Monday, 1 July 2013

Need for carbon caution confirmed.

by Mick Keogh
This article was first published at Ag Forum and cross posted under Australian Farm Institute copyright conditions 

 Henbury Station, site of RM Williams Agricultural Holdings controversial carbon project
Image sourced from Beef Central

Developments over the past week have confirmed the need for farmers to approach the carbon market with caution, and to ensure they have a full legal understanding of the implications of any contracts they enter into. This is particularly the case at the present time, when there is active discussion occurring on both sides of politics about potential future changes to carbon policy post-election.

Over the past few years, there has been quite a lot of commentary about the potential implications of carbon markets for Australian farmers. Initial Treasury modelling downplayed potential negative cost impacts for agriculture, although modelling by both ABARES and the Australian Farm Institute highlighted that, particularly in the short-term, negative impacts were likely to be quite significant for some sub-sectors of agriculture, especially given the absence of similar policies for competitor agricultural exporting nations.

The 'flip side' to the additional costs associated with carbon policy is the Carbon Farming Initiative, a legislative framework which provides the opportunity for farmers to adopt approved project methodologies and 'sell' the resulting carbon credits to major emitters. Some suggested this was going to provide a major opportunity for landholders, but the two main areas of risk - trading rules and carbon price - need to be carefully considered in any project.

Announcements over the past week that R M Williams Agricultural Holdings (RMWAH) - owners of the much-discussed Henbury Station carbon farming project - have gone into administration should serve as a caution to any landholders contemplating undertaking a carbon project, although reports have not yet clarified whether it was the carbon part of the operation that has caused the problems.

This blog has commented extensively on the Henbury project (see here, here, here and here), as the involvement of Australian Government funding (a reported $9 million), the inclusion of Henbury in the national conservation estate, and the absence of any obvious potential for the generation of carbon offsets that could be sold in the official carbon market made it very difficult to understand exactly how the project could generate revenue. There has been extensive reporting about the difficulties the business has encountered (see here, here and here), and no doubt the real reasons for the problems will emerge over time.

The fact that the Henbury project seems to have encountered difficulties should serve as a caution to landholders contemplating getting involved in a carbon project.




  1. Letter to the Editor
    by Viv Forbes

    Carbon Credit Farming is Unsustainable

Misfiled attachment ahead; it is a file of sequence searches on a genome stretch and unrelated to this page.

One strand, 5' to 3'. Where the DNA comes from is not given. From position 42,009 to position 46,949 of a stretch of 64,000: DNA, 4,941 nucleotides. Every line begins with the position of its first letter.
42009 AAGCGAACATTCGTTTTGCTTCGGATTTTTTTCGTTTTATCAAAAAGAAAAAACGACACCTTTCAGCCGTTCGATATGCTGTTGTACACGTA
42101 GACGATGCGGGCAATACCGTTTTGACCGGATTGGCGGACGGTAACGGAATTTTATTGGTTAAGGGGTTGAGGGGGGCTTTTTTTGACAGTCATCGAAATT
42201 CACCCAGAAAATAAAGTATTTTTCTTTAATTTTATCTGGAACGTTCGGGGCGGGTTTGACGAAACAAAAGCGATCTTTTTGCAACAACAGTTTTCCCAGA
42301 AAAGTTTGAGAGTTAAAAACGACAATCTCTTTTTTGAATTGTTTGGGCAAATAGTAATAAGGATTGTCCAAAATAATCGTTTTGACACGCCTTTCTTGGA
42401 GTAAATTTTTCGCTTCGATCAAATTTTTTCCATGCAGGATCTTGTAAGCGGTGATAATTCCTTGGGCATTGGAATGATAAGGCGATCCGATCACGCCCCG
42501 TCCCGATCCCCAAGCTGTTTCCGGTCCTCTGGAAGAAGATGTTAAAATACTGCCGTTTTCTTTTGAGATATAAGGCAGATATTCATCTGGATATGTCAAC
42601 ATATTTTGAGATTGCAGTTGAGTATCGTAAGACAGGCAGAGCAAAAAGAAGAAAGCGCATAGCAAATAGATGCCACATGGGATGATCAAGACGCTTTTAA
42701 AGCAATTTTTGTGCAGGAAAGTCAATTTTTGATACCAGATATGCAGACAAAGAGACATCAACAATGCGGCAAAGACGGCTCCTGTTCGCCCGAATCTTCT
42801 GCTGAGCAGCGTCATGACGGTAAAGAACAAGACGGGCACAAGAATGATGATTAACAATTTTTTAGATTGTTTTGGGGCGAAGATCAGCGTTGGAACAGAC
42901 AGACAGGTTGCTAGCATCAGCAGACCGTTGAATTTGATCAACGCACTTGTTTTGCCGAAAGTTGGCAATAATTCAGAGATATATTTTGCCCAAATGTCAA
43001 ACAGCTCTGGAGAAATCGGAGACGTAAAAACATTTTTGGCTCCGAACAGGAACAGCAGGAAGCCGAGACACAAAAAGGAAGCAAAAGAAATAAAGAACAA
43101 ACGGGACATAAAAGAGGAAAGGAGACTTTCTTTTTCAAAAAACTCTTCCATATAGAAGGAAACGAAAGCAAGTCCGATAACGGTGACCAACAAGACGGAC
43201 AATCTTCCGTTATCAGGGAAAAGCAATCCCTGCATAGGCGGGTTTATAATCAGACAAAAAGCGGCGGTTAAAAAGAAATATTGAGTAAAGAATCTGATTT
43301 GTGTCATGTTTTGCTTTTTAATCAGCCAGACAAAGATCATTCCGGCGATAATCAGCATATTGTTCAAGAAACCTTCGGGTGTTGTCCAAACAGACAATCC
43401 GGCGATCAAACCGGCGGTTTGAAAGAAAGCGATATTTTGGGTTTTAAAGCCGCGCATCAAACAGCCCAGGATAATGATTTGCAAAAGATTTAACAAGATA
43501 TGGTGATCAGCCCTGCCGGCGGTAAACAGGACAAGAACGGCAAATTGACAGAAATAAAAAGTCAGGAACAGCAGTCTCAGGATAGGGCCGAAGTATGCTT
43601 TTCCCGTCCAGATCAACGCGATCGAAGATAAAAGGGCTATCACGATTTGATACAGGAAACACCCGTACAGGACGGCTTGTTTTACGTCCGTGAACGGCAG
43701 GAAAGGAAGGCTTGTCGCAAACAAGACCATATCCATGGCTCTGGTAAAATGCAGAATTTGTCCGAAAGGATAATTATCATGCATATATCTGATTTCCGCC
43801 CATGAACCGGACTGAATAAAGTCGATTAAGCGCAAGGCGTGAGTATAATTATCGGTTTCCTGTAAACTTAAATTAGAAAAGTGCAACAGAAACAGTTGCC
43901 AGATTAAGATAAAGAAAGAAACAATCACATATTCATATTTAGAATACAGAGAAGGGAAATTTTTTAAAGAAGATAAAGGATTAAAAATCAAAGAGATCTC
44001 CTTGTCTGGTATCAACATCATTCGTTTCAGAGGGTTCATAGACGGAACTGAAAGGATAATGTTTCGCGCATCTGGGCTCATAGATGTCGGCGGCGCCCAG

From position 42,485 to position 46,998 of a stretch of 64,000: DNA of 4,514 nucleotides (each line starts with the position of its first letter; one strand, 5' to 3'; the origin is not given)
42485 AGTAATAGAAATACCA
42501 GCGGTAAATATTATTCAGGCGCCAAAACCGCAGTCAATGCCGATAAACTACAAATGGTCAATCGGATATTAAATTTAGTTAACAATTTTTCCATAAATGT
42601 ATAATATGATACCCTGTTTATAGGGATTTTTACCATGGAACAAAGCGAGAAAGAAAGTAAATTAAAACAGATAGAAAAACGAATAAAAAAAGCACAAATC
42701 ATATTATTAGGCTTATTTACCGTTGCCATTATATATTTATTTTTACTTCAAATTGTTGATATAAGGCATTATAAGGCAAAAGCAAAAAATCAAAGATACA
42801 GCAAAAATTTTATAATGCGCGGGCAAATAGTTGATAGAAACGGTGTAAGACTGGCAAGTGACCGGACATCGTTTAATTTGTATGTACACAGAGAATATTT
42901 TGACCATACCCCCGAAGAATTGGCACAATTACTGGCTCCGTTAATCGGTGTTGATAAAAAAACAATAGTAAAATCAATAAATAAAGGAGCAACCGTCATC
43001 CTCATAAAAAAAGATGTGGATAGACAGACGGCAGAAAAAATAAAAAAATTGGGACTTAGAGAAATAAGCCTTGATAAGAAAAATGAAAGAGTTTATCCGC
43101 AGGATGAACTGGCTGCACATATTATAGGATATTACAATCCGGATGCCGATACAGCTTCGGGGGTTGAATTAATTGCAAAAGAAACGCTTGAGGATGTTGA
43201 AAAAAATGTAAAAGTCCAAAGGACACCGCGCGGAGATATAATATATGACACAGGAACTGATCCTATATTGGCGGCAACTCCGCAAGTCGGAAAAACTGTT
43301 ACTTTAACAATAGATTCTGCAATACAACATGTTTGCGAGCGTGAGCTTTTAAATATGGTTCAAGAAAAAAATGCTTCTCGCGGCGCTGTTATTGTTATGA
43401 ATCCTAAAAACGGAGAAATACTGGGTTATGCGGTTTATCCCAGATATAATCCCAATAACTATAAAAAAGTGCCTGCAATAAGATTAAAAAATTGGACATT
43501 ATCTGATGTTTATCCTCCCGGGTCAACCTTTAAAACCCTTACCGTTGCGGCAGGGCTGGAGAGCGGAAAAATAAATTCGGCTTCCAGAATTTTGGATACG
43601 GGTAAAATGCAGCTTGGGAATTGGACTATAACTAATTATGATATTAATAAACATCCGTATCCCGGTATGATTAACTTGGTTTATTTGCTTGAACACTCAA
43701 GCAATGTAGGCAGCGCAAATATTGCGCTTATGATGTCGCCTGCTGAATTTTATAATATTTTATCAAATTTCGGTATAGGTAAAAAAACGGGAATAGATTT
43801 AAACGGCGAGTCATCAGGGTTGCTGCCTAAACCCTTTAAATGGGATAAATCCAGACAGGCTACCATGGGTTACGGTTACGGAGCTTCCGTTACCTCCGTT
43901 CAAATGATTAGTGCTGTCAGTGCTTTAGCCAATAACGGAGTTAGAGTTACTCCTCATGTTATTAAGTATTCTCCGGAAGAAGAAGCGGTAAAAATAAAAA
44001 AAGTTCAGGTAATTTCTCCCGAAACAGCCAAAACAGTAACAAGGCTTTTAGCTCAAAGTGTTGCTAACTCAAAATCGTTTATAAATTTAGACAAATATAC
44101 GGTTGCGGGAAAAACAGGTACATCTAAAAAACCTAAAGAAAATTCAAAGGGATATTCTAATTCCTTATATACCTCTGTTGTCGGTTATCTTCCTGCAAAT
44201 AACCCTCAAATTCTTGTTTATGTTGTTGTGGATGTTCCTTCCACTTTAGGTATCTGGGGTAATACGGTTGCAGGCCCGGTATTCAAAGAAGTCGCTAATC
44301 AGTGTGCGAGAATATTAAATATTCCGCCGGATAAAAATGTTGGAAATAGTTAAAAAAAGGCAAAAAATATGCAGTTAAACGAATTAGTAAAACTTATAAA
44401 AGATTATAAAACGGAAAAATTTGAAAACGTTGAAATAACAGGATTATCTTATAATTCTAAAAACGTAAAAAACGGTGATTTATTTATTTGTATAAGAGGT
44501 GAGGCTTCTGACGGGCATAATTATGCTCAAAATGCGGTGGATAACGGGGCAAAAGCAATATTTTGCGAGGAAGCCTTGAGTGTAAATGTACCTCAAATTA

The carbon farming caper is supported by all political parties. Under it, landowners can sell “carbon credits” if they can prove that they have reduced carbon dioxide by capturing it as humus in soil, or by planting forests, or by allowing re-growth of woody weeds, or by reducing feral animal emissions (shooting camels) or even by promising solemnly to NOT clear specified parcels of forest.

    NONE of these processes are sustainable in the long run.

    There is a limit to the amount of humus or trees that can be based on one hectare of top-soil.

    And once all feral animals have been shot there are no more carbon credits to be earned there (unless the landowner is also breeding them secretly in the back paddock).

    And even in the corrupt carbon market for hot air, only one payment can be legally claimed for promising to NOT clear a parcel of land (and one bushfire will reverse all that in one afternoon).

    The whole concept is unsustainable, it encourages corruption, and most of the benefits will go to the big B’s - Bureaucracies, Bankers and Brokers.

    African farmers are saying “No” to land-grabbing carbon credit speculators.

    Australia should do the same.

    Viv Forbes,

    For those interested to read more:

    Carbon Credit Land grab in Uganda:

    Africans to UN: “We don't want your carbon farming.” See here:

    1. Mr Forbes says: "The carbon farming caper is supported by all political parties."
      This is not true. The NO CARBON TAX Climate Sceptics Party is against any impost on the Australian taxpayer brought about by the falsified man-made global warming hypothesis .

  2. If you followed all the links in the article above you will see that Mick Keogh has written quiet extensively about Hensbury Station.
    Another person who has also followed the Hensbury experiment closely is Fiona Lake and I would like to encourage you to read her take on this situation in her article RMWAH in receivership - failure of the Henbury Cattle Station project

    "Taxpayers forked out millions of dollars for a scheme that not only wasn't sorted out in detail prior to the money being handed over, it wasn't sorted out in the following years, either!
    It just looks like a massive speculative project, to be figured out as time went by, with investor fashions such as "carbon sequestration" (relating to carbon trading) and "biofuels" featuring on the website.....without clear facts and figures explaining how any of would actually work. Let alone a budget!"


Welcome to a place that has a focus (but not exclusively) on regional and rural Australia open for anyone living anywhere to read, learn and interact. Please feel free to make a comment.

You can use some HTML codes such as, a for active; b for bold; i for italics

Active code - substitute a for @
<@ href="web address">linked words

[Click Here] for a link to another site where there is a very good simple explanation.